Cropping in Photoshop: Tips and Tricks
The Crop Tool
If you have ever used Photoshop you have likely used the crop tool. It is probably one of the most commonly used tools in Photoshop, yet people know very little about it. You will be surprised by how many things you can do with this basic tool. Below is a list of a few ways to use the crop tool that you may or may not know about. Hopefully you find these tips helpful when editing your photos.
1. Automatic Crop using Selection Tool
A great way to use the crop tool is to use the selection tool first. You can use a selection method like the lasso tool and roughly select the portion of the photo that you want. Then go to "Image" located in the menu at the top of Photoshop and select "Crop". This will cause Photoshop to automatically crop the photo for you based on your selection. Photoshop then takes your selection and crops to it as tightly as possible.
Cropping Tip: Snap to Edge
Most of the time when you want to crop a photo you want the tool to find the edge of the photo for you. It makes things a bit easier when Photoshop snaps the crop tool to the edge, rather than trying to align it with the edge manually. However, sometimes this feature can cause problems. In some situations you will want to make a slight adjustment, but you'll find the tool snaps to the edge which is something you don't want. To turn off the "snap to edge" feature press "Ctrl+Shift+Win".
2. Rotate and Crop
You can always use the "Free Transform" option, but did you know that you can rotate your photo using the crop tool. Anyone who uses Photoshop will tell you there is always more than one way to do something in Photoshop. This method is a great way to crop and rotate all in the same tool. It is a nice way to save a little bit of time.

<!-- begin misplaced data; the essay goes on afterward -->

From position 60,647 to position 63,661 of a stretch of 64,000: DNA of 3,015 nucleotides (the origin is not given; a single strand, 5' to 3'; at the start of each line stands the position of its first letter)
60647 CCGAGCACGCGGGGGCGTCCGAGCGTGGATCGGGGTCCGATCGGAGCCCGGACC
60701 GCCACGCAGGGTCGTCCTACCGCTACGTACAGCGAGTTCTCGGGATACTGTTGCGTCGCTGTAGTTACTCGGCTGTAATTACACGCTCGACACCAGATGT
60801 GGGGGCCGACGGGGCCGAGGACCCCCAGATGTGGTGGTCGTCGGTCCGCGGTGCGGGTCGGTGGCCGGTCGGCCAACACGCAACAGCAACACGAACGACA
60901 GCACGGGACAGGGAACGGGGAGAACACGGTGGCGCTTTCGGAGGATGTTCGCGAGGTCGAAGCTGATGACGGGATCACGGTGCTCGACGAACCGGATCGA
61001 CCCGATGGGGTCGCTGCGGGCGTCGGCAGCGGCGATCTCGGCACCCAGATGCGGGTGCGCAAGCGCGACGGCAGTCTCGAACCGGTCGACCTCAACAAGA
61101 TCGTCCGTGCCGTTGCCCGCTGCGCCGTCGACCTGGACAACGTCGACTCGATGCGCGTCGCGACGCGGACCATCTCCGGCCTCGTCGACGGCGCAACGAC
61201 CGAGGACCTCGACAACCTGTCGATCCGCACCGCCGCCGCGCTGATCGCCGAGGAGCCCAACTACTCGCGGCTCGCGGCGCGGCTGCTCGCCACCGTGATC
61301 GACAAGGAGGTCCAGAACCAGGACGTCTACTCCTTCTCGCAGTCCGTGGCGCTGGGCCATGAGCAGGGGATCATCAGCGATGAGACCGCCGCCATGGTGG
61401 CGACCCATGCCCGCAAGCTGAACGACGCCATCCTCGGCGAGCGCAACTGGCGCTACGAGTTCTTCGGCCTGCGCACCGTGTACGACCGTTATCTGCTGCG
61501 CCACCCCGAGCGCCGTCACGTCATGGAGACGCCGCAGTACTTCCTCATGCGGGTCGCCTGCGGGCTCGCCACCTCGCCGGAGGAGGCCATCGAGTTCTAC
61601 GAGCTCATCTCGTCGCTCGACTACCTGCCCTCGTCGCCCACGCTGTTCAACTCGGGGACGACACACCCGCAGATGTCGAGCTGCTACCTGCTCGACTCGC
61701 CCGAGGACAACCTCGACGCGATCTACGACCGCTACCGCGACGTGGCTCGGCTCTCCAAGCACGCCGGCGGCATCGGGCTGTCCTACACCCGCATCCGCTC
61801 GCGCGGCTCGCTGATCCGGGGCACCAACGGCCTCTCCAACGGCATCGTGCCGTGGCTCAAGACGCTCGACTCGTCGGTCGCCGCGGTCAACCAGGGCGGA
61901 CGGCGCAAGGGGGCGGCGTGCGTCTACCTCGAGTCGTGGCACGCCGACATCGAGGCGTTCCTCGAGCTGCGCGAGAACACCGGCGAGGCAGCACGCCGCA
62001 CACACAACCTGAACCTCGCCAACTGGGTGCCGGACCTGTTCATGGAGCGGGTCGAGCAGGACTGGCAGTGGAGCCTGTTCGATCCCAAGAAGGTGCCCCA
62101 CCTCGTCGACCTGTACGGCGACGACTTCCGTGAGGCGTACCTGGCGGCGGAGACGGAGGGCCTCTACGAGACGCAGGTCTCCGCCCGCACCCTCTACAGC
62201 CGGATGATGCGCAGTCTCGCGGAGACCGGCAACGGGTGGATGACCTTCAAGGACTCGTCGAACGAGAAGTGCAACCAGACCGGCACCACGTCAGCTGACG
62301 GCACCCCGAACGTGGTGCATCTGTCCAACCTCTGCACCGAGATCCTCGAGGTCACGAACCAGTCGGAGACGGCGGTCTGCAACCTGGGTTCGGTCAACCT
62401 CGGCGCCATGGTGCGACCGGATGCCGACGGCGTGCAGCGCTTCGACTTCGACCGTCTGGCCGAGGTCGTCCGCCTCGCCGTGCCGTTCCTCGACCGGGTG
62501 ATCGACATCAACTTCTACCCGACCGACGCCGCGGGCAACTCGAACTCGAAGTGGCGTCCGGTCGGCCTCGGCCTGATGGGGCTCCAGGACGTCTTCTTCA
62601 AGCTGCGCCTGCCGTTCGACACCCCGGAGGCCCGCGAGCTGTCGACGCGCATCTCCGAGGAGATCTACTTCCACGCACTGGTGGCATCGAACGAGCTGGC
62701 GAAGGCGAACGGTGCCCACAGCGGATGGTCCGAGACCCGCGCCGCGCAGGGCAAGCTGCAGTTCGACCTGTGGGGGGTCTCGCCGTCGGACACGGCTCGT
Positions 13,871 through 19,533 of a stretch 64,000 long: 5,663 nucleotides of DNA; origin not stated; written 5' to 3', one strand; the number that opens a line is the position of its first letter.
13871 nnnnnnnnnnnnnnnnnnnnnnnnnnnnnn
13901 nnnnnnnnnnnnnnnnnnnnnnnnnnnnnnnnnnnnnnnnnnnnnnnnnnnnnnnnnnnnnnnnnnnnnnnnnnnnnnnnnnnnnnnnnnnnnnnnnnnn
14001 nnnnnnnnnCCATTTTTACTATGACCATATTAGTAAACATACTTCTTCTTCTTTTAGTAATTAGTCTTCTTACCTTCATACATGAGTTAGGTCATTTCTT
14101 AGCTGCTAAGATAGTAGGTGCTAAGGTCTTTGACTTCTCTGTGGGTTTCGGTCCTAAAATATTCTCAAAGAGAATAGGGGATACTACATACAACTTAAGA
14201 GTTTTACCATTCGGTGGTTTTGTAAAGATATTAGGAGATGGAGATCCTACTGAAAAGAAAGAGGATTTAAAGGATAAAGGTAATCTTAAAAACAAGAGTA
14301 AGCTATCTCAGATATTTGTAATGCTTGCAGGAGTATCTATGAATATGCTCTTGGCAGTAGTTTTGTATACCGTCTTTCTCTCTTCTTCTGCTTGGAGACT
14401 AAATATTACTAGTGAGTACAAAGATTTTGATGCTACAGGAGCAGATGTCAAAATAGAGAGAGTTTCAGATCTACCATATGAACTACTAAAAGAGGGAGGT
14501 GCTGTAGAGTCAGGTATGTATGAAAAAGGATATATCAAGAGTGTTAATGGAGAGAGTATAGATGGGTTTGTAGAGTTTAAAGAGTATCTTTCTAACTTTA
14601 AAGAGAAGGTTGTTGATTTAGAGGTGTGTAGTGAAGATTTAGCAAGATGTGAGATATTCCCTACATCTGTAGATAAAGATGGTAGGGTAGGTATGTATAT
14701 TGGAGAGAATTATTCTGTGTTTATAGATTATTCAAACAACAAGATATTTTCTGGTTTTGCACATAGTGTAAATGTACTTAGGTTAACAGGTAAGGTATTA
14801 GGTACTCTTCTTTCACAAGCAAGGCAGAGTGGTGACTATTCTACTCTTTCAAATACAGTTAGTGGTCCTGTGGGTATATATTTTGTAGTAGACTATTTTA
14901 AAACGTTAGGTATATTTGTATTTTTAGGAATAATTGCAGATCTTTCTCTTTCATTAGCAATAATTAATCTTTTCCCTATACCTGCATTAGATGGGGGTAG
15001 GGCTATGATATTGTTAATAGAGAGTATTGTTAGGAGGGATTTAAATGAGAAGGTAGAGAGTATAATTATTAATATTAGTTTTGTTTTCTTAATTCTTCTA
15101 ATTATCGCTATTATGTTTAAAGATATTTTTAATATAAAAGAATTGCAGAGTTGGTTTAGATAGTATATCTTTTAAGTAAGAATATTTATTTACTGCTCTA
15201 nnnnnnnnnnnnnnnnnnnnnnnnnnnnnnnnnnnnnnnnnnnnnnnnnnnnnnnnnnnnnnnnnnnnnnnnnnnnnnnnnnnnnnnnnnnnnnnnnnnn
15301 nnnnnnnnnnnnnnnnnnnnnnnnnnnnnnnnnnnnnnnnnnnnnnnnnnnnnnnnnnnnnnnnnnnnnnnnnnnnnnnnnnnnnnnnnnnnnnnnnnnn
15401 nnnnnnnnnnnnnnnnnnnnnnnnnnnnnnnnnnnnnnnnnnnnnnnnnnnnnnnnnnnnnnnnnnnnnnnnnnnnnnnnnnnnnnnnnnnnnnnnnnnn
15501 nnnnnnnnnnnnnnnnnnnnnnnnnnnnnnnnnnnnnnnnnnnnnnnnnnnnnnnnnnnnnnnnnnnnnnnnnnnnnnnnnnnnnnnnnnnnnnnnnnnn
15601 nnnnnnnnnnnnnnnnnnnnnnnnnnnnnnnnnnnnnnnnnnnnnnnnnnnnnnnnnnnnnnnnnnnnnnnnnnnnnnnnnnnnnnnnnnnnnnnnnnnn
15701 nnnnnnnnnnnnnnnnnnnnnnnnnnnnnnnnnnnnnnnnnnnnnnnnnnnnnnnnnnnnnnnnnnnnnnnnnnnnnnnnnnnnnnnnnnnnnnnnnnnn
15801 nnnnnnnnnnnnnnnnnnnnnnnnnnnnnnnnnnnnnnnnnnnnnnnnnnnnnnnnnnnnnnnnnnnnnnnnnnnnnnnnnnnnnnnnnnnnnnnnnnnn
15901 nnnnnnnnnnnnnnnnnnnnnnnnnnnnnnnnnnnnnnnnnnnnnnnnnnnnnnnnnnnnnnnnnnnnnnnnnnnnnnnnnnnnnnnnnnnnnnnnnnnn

To rotate while cropping, just hover your cursor near the corners of the crop marquee until you cursor turns into a curved arrow. At that point you can click and drag the marquee to rotate the image.
Cropping Tip: Sticky Settings
Some of the settings in the cropping tool are sticky. This means once you change the settings they will stay like that until you change them back to their default setting. If you find that your crop tool isn't working correctly click the "ESC" button on your keyboard and click on the "Clear" button in Photoshop. This will reset all your settings in the crop tool.
3. Change Perspective
This is a great tip for those photos you couldn't take with a very good point of view or had to take with a strange perspective. The crop tool will allow you to change your perspective, by getting rid of any keystone distortion. Keystone distortion is created when you have to shoot your subject with an upward or downward angle.
To do this you will need to click on the "Perspective" box in the crop menu at the top of Photoshop. Then drag your cropping marquee over your image and adjust its shape and size using the handles on the corners and sides. When done hit "Enter" and confirm the change.
4. Hide When Cropping
This is a much less destructive way of cropping your photos. When you have the "hide" box checked in the crop tool you can crop your photo and later on move the image and readjust your crop. Without this box checked, your crop is final unless you undo your changes. I always like having the ability to go back and change things if I need to.
6. The Crop Presets
Sometimes you will want to crop a photo so that it will fit into a specific frame size. Photoshop has included a few popular sizes in the crop tool which makes this super easy to do. You can find these presets by clicking on the crop icon located at the top left side of Photoshop after you have selected the crop tool from the tool menu.
7. Exact Size Cropping
Do you have a specific size in mind for your crop, and it isn't one of the presets? If so, just type the length and width in the bar at the top of Photoshop. This is a quick and easy way to crop a photo to a specific size. If you want to swap the length and width click on the arrows in the middle for a quick swap. You will also need to determine the number of pixels per inch. When printing I suggest you use 300 pixels per inch and if you only plan to use the image on monitors I would set it to 72 pixels per inch.